by Bruce L. Brager
"Earth conceal not the blood shed on thee"
Inscription on Memorial stone
Bergen-Belsen concentration camp
Adolf Eichmann was tried in Israel in 1961 for crimes committed during World
War Two. Eichmann, former Obersturmbannfuhrer (lieutenant colonel) in the Nazi
German Schutzstaffen (better known as the SS) was accused of playing a major
role in the Holocaust, the systematic murder of 6,000,000 European Jews. The
Holocaust was the Third Reich's "final solution" to first rid Europe and then
rid the world of what it considered the "problem" of the Jewish people.
Adolf Eichmann did not create the "final solution," (though he did coin the
term) but he was the senior Nazi official concerned solely with the confinement
and elimination of the Jews. Eichmann initially coordinated the deportation of
Jews from Germany and its occupied territories. Then, when Nazi Germany
switched to genocide Eichmann organized the transportation of Jews to
confinement in Eastern Europe, and eventually to death camps.
After joining the SS (the German paramilitary police and security organization)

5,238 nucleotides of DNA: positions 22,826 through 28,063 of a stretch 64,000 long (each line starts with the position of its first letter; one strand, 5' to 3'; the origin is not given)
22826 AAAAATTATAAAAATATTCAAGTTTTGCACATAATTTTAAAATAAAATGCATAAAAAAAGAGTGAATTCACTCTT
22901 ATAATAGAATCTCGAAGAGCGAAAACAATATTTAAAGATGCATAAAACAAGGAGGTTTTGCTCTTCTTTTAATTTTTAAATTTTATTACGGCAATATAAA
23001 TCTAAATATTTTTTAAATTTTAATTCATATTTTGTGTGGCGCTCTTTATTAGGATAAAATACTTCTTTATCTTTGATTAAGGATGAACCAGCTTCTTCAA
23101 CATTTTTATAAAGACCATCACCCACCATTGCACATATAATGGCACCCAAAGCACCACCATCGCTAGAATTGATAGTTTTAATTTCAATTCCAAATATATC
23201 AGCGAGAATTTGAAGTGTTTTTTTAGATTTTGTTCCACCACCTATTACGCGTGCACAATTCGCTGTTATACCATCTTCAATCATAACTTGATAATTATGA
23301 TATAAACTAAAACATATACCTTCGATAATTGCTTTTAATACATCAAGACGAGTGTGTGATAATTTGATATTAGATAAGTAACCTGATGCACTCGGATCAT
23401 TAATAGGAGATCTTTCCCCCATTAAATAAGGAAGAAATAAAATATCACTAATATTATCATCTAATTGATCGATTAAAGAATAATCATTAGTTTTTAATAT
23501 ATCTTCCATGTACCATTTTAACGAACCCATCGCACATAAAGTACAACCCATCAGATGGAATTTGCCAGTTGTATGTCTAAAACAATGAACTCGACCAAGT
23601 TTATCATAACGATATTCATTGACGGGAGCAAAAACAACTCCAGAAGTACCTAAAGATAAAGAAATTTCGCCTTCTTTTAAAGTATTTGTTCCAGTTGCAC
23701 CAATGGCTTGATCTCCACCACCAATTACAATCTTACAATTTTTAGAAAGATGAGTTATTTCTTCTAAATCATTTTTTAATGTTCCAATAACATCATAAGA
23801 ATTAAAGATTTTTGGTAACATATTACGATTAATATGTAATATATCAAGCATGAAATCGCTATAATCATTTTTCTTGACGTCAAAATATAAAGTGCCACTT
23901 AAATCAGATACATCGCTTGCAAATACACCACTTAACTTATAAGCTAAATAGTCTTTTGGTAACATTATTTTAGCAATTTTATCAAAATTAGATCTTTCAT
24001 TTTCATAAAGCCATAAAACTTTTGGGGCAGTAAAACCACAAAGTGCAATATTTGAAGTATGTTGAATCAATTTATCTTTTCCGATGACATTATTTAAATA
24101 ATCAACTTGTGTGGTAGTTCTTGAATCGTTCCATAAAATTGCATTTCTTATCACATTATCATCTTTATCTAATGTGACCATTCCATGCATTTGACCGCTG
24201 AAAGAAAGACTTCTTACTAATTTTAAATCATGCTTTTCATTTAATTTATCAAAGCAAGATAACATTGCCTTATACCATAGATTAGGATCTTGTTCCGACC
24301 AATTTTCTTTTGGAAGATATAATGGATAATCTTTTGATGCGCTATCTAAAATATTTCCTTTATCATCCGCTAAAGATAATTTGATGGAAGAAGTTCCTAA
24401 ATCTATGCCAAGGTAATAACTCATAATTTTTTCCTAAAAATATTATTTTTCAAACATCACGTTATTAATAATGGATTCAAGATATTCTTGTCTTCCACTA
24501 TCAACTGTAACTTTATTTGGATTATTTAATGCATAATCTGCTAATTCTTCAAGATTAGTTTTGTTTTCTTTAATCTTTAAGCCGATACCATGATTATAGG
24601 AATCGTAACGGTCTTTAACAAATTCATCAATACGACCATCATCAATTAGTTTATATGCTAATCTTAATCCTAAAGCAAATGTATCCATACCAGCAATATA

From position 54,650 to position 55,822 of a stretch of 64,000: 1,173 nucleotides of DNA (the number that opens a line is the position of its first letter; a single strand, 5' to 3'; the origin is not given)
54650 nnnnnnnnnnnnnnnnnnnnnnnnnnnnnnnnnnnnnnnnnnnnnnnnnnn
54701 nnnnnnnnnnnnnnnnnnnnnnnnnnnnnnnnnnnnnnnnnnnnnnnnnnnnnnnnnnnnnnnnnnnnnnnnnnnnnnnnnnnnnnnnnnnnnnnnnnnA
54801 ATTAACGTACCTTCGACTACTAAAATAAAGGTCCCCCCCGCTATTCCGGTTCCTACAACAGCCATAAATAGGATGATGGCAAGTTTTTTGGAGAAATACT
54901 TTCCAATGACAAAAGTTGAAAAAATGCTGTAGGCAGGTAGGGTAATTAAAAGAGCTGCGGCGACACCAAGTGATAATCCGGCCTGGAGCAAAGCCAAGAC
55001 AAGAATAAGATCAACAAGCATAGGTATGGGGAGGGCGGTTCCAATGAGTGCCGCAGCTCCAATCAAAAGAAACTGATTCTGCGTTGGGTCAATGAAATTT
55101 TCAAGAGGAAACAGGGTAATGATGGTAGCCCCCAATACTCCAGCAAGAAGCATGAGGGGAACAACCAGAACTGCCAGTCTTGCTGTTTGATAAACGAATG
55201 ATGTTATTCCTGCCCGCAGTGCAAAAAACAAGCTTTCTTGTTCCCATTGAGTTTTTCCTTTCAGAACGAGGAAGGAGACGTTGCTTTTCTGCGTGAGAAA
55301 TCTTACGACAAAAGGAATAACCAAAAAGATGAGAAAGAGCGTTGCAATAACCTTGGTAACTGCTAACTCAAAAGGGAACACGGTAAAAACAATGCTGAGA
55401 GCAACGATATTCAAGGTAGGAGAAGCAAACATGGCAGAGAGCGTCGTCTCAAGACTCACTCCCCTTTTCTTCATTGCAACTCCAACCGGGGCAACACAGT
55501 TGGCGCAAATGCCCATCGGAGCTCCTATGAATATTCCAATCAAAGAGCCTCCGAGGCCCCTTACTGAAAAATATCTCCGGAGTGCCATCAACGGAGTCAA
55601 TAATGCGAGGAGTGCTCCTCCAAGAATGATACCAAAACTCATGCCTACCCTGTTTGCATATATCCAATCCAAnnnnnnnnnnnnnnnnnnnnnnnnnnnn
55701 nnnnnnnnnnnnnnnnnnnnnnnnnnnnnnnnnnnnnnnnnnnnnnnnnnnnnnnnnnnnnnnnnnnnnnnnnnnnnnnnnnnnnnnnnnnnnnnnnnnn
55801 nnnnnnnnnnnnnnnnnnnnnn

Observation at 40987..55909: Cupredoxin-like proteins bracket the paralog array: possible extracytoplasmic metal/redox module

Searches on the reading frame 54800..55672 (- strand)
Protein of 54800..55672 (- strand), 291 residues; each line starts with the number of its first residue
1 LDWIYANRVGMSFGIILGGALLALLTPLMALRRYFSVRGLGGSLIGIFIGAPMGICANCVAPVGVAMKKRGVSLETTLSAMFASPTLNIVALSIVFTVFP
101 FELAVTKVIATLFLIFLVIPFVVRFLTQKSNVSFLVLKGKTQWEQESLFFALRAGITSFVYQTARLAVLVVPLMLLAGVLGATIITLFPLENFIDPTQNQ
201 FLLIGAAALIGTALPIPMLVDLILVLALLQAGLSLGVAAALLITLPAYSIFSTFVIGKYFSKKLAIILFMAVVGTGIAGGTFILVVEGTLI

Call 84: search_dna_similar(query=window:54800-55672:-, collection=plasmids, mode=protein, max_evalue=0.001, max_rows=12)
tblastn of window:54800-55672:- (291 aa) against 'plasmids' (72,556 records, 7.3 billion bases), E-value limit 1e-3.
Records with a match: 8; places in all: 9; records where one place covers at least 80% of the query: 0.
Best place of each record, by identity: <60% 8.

in 1934, Eichmann rose quickly in responsibility. He made himself an "expert"
on Jewish matters, including studying Hebrew (and making a brief visit to
Palestine on the way to Egypt in 1937). After the March 1938 union of Germany
and Austria, Eichmann, an Austrian, was put in charge of the SS unit handling
forced Jewish emigration from Austria. Eichmann's office was highly efficient
both in looting Jewish possessions and throwing the Jews out of the country.
In January, 1939, inspired by Eichmann's success, the Nazi' established a
similar office for all German-occupied lands. Eichmann was the logical choice
to head this office, a position he held until the end of World War II. The
office was reorganized after World War II broke out in September 1939.
Over the next two years, its work evolved from expelling Jews from Germany to
transporting Jews to death camps in Poland. Eichmann had the resources of the
German state to call on for his murderous activities. Based in Berlin, though
traveling extensively, Eichmann evolved with the unit, showing his ability and
enthusiasm in handling any job he was assigned. He used his often intimidating
temperament, and the power of his office, to coordinate the work of mass
murder. He ensured trains were available to take Jews to the East, even if this
took needed transportation away from the German war effort. He ensured that
Jews reported to transportation centers, persuading or browbeating Jewish
leaders to cooperate. He even helped plan phases of the actual murder, choosing
the method of killing and helping design the layout of Auschwitz, the largest
The Israeli Government and Capturing Eichmann
Capturing Nazi war criminals was a major concern of Jewish organizations, and